Earlier this week, Amazon announced that it will be launching a new publishing platform called Kindle Worlds that would allow authors to publish fan fiction. Fan fiction refers broadly to stories written by fans of an original work (e.g., think of Star Trek or Harry Potter) that take place within the "universe" of that original work.
Fan fiction is generally not commissioned by the creator of the original work and, as such, has raised copyright issues in the past. What Amazon's Kindle Worlds platform would do is in essence legalize the process of not only creating fan fiction but profiting from it (with the consent of the creator of the original work).
Amazon obtains a license from the creator of the original work and allows authors who write fan fiction to be published under that license. Amazon pays the creator of the original work a license fee out of sales revenue and promises authors (for works of at least 10,000 words in length) a royalty of 35% of net revenue.
|Someone writing fan fiction in the universe of Els Oot and|
the Mapmaker might, for example, write a story about Tonk
the mapmaker, when he was still young.
An example might be if I, as the creator of Els Oot and the Mapmaker, provided a license to Amazon under the Kindle Worlds platform. Another writer participating in Kindle Worlds would then be authorized to write a new story using Els Oot or one of the other characters in my book or that otherwise takes place within Els's world. Amazon would pay me a royalty for the use of Els's "world" and the author of the new Els Oot story would be paid a royalty as well based on the sale of his or her new story. Presumably, after paying both me as the owner of the "world" and the author, Amazon still nets a profit from the sale of the newly created story.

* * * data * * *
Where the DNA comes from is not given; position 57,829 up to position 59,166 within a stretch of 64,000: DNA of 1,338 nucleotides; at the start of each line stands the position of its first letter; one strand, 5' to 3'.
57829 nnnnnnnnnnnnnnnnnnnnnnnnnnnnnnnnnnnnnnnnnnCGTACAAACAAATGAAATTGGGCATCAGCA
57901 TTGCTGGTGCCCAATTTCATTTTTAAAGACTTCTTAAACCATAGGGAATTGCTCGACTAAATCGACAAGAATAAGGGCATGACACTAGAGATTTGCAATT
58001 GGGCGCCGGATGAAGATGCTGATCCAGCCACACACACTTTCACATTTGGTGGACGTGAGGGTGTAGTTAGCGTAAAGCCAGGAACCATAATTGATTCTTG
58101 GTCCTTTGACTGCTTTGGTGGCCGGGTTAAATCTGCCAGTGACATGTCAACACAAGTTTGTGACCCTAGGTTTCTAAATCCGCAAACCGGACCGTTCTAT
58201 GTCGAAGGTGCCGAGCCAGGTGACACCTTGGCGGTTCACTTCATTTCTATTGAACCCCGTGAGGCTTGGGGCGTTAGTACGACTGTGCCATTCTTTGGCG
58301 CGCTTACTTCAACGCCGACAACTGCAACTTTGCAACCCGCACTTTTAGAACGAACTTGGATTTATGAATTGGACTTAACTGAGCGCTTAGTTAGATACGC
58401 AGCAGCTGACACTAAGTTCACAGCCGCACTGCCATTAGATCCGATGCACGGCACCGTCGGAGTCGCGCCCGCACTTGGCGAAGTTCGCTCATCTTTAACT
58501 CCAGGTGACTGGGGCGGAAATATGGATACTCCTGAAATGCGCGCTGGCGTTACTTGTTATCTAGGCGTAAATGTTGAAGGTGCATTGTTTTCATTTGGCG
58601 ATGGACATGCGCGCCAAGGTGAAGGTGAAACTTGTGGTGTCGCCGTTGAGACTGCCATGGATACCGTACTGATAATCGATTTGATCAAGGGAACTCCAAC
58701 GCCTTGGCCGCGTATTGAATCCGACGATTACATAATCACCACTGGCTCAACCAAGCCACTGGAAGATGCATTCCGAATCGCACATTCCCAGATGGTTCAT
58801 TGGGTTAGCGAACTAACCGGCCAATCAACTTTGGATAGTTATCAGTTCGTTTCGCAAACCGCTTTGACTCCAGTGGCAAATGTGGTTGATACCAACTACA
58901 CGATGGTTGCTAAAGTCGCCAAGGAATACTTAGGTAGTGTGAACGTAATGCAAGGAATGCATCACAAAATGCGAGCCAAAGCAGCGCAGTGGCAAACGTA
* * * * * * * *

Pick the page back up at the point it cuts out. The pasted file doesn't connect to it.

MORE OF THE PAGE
This platform, thus, is intriguing for writers on several fronts - as original content creators, as writers who potentially could create derivative works based on another author's books and as readers.
From the original content creator's perspective, the platform may allow the creator to monetize the "universes" that have already been created while at the same time encouraging fans to continue to interact with those worlds. Moreover, by participating in the platform, the content creator can also set guidelines that authors would need to follow (thus retaining some control over the overall "brand").
Writers, of course, have a new avenue for earning a living writing within a space that already has an established fan base, and readers may potentially have a wider selection of fan fiction from which to choose from.
There may be drawbacks to this platform as well, although we may need to better understand the terms of the Kindle Worlds platform before concluding on which concerns are truly problematic. One of the concerns raised by some is that authors of the new fan fiction might not retain any rights to the new content that they have created. They obtain a royalty on sale but, for example, if they created a new character, they might not have rights to license the new creation (and potentially Amazon or the "world" owner might be able to exploit the new creation in another story or work without compensating the author of the fan fiction).
Carol Pinchefsky has an interesting article on Kindle Worlds in Forbes addressing some of the concerns raised by the new publishing platform.
Also, as of now, Amazon appears to have only secured licenses from Warner Bros. Television Group's Alloy Entertainment: Gossip Girl, Pretty Little Liars, and The Vampire Diaries (meaning only these "worlds" are authorized under the platform). But more licenses are expected.